The growth of unconventional natural gas holds major implications for global markets and prices in the years to come, the World Energy Council (WEC) said Friday.
The UK-based council's analysis, "Unconventional Gas, A Global Phenomenon," was compiled with project partner Accenture Strategy. In 2012 WEC researchers predicted shale gas would have a significant impact on the dynamics and prices of future gas markets. The latest study explored the implications of the its growth and implications.
"The bearing of unconventional gas on changing market dynamics should not be underestimated," the researchers said. "Now that Australian coalbed methane and U.S. shale gas are emerging on the global market as liquefied natural gas (LNG), the impact will no longer be contained to regional markets." Besides the major players, which include China, other countries such as Mexico, Saudi Arabia, South Africa, Poland and Turkey also have "significant potential" for shale gas development.
Three trends cited by WEC that are emerging as the "most meaningful" in a global context are:
● Interconnected markets from excess supplies have led to price normalization and other structural shifts toward a transparent market across Asia, Europe and North America;
● International growth of unconventional gas by exploration and production operators in Australia, China and Argentina, is growing supply outside of North America; and
● U.S. unconventional gas has emerged as one of the most cost competitive asset types, which continues to shift industry capital toward flexible, shorter-cycle investments in North America shale assets.
"The key uncertainty, outside North America, is whether gas can be made available at prices affordable to consumers, while offering suppliers incentives for continued infrastructure investments," said researchers. "Unconventional gas reduces concerns about security of supply by providing a new cast of gas suppliers who will bring competition, liquidity, consumer bargaining power and a clear price signal to the market."
Unconventional gas "is causing a shift in the dynamics of the natural gas market, which will be felt for many decades to come," WEC Secretary General Christoph Frei said. "Its spread around the world is being accelerated because it can make gas more affordable to consumers and reduce concerns about the security of supply. So far, the surprising resilience of the U.S. shale gas market has led the way in the shale gas boom, and whilst other countries may not have the unique characteristics of the U.S., they will learn how to become LNG producers or exporters which will change the global dynamics of energy."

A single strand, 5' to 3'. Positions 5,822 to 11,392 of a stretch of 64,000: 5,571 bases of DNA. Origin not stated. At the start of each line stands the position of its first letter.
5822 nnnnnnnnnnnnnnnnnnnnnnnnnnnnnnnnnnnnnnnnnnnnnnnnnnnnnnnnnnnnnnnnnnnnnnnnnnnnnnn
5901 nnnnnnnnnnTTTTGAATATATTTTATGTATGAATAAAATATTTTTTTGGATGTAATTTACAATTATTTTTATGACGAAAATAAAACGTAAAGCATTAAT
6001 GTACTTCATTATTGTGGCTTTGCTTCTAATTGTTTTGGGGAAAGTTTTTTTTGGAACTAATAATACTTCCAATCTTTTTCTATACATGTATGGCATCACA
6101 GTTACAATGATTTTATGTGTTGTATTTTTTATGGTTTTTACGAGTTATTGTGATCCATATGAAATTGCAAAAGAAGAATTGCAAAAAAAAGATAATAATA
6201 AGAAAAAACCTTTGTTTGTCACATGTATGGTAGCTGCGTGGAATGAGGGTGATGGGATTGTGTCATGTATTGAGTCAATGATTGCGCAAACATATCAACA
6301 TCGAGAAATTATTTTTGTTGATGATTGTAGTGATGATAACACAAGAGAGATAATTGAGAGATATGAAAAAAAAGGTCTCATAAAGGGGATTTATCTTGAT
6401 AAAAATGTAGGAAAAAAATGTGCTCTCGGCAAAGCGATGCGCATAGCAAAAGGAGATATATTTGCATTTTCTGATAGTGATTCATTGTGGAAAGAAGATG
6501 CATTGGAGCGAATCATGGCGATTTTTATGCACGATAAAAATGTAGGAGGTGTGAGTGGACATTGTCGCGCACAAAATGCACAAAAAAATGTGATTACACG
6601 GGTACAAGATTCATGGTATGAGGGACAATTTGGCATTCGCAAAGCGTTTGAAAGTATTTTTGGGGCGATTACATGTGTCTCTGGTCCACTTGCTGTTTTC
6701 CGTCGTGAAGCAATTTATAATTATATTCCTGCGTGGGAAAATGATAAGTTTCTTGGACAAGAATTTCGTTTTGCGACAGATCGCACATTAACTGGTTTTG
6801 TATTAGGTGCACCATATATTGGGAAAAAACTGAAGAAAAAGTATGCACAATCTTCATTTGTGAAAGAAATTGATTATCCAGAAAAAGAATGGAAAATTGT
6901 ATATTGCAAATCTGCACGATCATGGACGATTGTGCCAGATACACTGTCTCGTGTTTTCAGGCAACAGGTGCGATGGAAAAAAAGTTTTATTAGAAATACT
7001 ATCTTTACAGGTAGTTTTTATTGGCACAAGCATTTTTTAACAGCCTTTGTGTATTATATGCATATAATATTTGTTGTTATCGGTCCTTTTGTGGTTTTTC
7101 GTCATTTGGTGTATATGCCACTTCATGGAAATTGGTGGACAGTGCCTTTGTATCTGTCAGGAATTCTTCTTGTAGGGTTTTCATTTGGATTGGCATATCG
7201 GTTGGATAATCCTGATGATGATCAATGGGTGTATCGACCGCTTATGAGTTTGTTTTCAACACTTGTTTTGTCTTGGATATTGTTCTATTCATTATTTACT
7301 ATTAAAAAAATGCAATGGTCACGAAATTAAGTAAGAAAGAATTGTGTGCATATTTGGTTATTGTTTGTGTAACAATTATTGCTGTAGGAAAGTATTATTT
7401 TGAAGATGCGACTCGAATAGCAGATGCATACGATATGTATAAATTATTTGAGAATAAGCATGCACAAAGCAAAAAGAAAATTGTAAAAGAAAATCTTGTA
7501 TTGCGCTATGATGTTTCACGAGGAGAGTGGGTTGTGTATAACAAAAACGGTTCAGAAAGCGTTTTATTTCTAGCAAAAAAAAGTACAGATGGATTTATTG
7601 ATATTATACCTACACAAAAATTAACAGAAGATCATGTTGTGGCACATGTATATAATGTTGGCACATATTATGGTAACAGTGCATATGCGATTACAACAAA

Lower oil prices and weakened Asian demand have resulted in the "virtual disappearance of the price spread between the Japanese LNG and UK markets in 2016," according to the WEC. To realize the "full potential" of the global gas phenomenon, researchers highlighted the need for some "decisive interventions" to alleviate market uncertainty.
Industry needs to bring a "higher degree of focus to portfolio allocation, risk management and efficiency, and continue to seek new and innovative investment partnerships to deliver projects," said the report. Meanwhile, policies need to be established by regulators and lawmakers that "promote a liquid market and competition needed for security of supply and the formation of clear price signals." In addition, consumers should evaluate the economic and environmental benefits of diversifying energy assets with gas in power, industry, transportation and chemicals "and consider innovative investment partnerships to secure supplies."
"Already, the rapid growth in unconventional gas has significantly disrupted global trade flows," Frei said. "With concerns about affordability and security driving exploration into unconventional resources outside of North America, unconventional gas will continue to be a key factor in how the world energy market develops. In particular, continued growth in the U.S. and Australia will significantly influence the balance of supply and demand with Argentina, China and Saudi Arabia emerging as unconventional gas producers out to 2020-2025."
Accenture's Melissa Stark, managing director of the energy industry group and co-author of the report, said the research emphasizes "the smooth nature and optionality of the U.S. shale gas supply. The U.S. LNG exports are very different from any supply we have seen before because this supply can come onstream very quickly in response to market demand and prices. This LNG supply is driving fundamental changes and commercial innovation in the global LNG market."